In particular ASCL hope that this review will result in the removal of the funding anomaly whereby full-time 16-19 year olds in their third year of post-16 education (typically referred to as “year 14”) are only funded at 82.5% of full-time students in year 12 and 13. This is despite these students often taking exactly the same courses and indeed often having higher needs.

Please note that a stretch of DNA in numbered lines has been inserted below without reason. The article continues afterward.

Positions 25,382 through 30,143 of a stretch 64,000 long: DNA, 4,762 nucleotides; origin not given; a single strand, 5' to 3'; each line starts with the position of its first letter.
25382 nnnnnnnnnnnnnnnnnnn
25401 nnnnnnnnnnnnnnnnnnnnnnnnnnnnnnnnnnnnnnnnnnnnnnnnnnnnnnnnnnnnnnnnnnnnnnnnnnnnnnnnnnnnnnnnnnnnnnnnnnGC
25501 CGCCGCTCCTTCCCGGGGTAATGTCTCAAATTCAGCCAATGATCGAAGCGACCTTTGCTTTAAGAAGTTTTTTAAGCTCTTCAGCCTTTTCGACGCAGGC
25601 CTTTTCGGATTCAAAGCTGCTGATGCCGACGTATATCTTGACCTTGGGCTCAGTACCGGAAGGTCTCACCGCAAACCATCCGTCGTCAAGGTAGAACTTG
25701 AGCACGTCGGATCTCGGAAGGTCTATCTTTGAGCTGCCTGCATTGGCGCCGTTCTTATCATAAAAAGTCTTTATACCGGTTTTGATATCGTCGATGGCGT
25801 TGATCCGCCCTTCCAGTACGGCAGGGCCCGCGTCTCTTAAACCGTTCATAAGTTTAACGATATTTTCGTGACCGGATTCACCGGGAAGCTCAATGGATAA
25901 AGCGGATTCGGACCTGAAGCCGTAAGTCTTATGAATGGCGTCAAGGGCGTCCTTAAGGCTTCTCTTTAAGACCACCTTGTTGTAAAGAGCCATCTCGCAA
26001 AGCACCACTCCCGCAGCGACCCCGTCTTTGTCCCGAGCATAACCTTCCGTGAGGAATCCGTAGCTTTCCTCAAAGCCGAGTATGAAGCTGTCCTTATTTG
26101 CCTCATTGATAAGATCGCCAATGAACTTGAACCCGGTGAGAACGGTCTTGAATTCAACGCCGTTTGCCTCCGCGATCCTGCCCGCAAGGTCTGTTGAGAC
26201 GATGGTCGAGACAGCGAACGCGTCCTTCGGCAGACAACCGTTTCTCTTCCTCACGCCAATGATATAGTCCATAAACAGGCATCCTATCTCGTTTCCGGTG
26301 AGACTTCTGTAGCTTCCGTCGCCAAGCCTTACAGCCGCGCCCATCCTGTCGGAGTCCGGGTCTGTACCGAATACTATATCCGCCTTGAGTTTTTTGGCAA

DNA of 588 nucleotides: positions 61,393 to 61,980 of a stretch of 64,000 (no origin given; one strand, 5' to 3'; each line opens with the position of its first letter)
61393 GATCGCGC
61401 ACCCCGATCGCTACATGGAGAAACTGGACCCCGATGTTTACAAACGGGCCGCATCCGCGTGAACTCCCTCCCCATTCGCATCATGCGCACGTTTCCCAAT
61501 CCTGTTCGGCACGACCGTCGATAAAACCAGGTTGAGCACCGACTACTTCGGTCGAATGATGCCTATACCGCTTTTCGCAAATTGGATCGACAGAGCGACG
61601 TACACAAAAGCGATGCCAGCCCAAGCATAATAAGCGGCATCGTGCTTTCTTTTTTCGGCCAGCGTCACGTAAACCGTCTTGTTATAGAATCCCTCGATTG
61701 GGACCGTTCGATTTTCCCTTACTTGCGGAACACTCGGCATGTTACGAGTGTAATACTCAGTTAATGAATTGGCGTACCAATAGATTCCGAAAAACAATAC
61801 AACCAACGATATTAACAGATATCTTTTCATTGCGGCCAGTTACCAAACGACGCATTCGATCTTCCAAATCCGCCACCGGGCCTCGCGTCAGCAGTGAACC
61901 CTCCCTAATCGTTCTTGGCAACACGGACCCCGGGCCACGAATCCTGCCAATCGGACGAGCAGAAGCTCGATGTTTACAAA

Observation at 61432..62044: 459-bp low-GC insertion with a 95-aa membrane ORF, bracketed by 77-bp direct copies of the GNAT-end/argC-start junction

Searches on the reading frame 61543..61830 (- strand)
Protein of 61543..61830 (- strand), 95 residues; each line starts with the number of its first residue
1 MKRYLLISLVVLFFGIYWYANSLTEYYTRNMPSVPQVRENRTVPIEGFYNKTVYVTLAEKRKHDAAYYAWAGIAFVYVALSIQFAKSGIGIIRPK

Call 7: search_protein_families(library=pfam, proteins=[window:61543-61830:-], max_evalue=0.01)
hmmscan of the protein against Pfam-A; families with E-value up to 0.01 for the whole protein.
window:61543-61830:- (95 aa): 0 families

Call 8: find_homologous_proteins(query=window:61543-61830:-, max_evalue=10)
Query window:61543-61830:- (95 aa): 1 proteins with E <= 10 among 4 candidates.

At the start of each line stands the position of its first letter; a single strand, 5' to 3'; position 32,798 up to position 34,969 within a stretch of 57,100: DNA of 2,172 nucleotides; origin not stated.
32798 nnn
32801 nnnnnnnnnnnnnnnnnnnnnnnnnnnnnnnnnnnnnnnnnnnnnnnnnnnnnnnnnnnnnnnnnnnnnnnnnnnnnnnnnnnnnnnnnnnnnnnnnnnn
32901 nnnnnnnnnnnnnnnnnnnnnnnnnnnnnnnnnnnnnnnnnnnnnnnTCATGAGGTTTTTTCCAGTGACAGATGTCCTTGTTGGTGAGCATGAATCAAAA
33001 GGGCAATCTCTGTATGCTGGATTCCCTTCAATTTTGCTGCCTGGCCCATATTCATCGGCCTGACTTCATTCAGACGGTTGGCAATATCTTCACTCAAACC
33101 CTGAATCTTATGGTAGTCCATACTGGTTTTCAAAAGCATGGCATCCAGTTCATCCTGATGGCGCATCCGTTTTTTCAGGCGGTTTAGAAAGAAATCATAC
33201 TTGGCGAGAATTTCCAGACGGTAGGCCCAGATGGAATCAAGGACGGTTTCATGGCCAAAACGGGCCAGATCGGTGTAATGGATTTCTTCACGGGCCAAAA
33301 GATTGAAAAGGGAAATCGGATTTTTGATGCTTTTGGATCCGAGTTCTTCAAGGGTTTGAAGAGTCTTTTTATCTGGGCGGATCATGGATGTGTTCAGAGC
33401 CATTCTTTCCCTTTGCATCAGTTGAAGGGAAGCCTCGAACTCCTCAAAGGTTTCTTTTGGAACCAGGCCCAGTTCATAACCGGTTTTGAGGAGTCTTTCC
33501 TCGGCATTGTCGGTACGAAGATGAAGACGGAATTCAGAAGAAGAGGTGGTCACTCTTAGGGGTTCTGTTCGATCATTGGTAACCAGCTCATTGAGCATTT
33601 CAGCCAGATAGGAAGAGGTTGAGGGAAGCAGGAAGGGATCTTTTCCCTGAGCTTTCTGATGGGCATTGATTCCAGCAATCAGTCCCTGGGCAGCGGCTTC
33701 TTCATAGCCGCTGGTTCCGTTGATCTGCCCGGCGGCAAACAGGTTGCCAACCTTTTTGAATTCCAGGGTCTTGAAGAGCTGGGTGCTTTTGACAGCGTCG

ASCL is also concerned that this review is constrained by being within “existing fiscal policy”. This treats post-18 education funding as a “zero-sum” game where any gains by one part of the education and training sector are at the expense of another. We firmly believe that the education sector per se deserves more funding in absolute terms. In addition, given the demographic increases over the next ten years (with some estimates predicting an approximate extra 350,000 18-20 year olds by 2030), the fiscally constrained parameters of the review could mean even more damaging consequences for our young people and economy.
Read the full response here.